Establishing your perfect work-life balance

Kim X

Vada Magazine staff writer and daydreamer.
Kim X

We are living in a busy world and often our place of work is a source of stress and workload. Thus, it is crucial to maintain balance and not to let worries, tiredness, and stress influence our personal life.

If it is difficult for you to balance different aspects of your life, don’t worry – millions of people feel the same. According to the latest reports, 58% of Canadians are tired of necessity of juggling multiple roles – work, family, health, volunteer, friends, and home.

It is reported that a low quantity of stress increases our efficiency and mental health. But how is it possible to notice that overloading is already harmful to your personality and health? Here are a few signs:

  • You no longer control your life;
  • You feel guilty of neglecting certain roles;
  • You can’t concentrate on tasks;
  • You feel tired all the time.

Is there a way out or this is a price we have to pay for living in the 21st century? Let’s find it out!

Challenges we are facing

Technologies have occupied an important place in our lives and being always online and connected means that it is much harder to separate work from personal life. According to the Ernst & Young study, 24% of Americans said that they can’t manage their work-life balance and the situation is becoming worse.

This problem concerns not only 9-5 workers but also those, who have a chance to work flexible hours. Evening emails and calls mean that the job can’t fit into the working hours. According to the 2020 Modern Families Index over 50% of modern parents is able to work part-time or from home. However, it turns out that these parents struggle to meet the demands of work and home at the same time.
Over 30% of people have to fake illness to have some time with their families or to solve personal matters. This is one of the brightest indicators that many companies miss out on the human element when approaching their workers.

Successful examples of maintaining work-life balance

Every year a group of experts works on their World Happiness Report, ranking 156 countries based on their level of happiness. The report first took place in 2012 and since then Nordic countries including Denmark, Sweden, Finland, Norway, plus Greenland and Faroe Islands, always top the list.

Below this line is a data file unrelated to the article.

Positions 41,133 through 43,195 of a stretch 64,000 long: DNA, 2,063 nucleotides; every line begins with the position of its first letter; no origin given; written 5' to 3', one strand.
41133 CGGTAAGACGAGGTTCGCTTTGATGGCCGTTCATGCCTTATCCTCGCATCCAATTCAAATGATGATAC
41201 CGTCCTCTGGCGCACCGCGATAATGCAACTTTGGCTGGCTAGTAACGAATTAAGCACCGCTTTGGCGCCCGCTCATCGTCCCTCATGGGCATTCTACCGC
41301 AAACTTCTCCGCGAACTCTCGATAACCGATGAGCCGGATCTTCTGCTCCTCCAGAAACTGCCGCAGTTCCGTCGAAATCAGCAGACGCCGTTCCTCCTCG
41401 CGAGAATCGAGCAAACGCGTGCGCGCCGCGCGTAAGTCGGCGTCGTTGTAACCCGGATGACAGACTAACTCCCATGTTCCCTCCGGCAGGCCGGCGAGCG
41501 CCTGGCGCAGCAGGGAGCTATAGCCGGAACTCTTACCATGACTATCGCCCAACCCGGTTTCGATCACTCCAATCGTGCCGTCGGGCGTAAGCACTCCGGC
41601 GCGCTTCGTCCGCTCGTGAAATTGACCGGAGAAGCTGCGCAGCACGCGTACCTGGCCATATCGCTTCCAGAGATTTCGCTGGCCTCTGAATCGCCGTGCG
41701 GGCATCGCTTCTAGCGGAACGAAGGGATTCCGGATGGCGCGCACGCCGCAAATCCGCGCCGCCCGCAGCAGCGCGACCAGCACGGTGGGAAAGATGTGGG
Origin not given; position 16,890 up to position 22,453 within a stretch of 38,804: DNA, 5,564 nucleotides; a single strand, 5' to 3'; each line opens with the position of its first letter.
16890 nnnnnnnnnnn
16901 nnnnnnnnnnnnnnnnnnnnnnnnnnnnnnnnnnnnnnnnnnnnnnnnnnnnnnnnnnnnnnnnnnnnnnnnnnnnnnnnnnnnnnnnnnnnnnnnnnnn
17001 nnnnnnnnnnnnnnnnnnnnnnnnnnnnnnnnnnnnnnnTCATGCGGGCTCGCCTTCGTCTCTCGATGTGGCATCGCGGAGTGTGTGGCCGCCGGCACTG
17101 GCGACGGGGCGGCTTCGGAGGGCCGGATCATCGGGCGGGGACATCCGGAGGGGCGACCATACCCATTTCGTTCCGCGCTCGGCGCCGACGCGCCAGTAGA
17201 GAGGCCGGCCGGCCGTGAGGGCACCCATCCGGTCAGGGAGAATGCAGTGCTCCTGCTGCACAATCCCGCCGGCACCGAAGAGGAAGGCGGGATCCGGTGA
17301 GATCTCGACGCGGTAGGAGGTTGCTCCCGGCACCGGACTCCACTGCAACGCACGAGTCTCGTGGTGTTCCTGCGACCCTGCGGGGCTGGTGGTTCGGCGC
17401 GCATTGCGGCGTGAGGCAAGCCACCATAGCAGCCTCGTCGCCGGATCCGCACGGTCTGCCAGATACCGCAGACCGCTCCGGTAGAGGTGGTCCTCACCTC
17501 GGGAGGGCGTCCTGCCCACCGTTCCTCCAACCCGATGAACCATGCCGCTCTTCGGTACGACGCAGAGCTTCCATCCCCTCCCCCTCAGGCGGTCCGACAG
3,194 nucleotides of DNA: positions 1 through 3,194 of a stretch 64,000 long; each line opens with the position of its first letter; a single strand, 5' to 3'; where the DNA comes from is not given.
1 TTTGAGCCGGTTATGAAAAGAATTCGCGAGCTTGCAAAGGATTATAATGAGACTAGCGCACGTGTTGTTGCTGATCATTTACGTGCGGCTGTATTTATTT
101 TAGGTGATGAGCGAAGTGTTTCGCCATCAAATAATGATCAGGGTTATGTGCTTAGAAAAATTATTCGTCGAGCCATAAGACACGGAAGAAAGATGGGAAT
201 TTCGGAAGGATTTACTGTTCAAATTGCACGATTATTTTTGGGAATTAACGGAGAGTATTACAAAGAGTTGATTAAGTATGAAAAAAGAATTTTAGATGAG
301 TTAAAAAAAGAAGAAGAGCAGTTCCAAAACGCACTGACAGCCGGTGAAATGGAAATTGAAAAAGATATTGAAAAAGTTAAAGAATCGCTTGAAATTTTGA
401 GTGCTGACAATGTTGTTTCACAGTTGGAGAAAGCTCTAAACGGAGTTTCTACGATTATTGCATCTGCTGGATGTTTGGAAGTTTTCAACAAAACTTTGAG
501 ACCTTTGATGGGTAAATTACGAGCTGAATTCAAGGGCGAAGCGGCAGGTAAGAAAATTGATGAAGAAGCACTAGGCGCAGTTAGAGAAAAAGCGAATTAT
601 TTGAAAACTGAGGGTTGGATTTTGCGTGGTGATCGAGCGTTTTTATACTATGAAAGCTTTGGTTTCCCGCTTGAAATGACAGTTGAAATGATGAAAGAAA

According to the report experts, the key to Nordic happiness is the ability to maintain a balance between work and personal life. Scandinavians know that it’s impossible to earn all the money in the world and are in a constant search of balancing all aspects of their life.

You will hardly find anyone in a Finnish office after 5 PM. They will go home, grab a beer, choose the best online casino website in Finland (surprisingly, one in three Finns gambles every week and 83% gamble once per year) or simply enjoy a book by the fireplace.

In August 2019, future Finland’s prime minister Sanna Marin said that a four-day workweek or a six-hour workday may be a solution to let people spend time with their families, on hobbies and leisure.

Even though Finland doesn’t have the highest GDP level among Nordic countries, it still tops the list according to the Happiness Research Institute and experts are sure that a proper work-life balance and social safety have greatly contributed to such a result.

Drawbacks of the work-life balance theory

To be completely objective, let’s have a closer look at the drawbacks of the work-life balance approach. First, the whole concept is wrong because the work is in opposition to life itself.

Jeff Bezos, the founder of Amazon, offers to replace the word ‘balance’ with the word ‘harmony’ because when a person is happy at work, he is happy in personal life, and vice versa. And we shouldn’t forget that life is full of twists and turns, so the idea of balancing everything is rather unrealistic.

Importance of balance

The concept of work-life balance has been gaining popularity for the past several years. People are tired of overworking, chasing profits, and missing out the important events in their families’ lives.

Even though some skeptics say that the word ‘balance’ is not suitable, it is clear as day that we need a new instrument for improving the quality of our lives.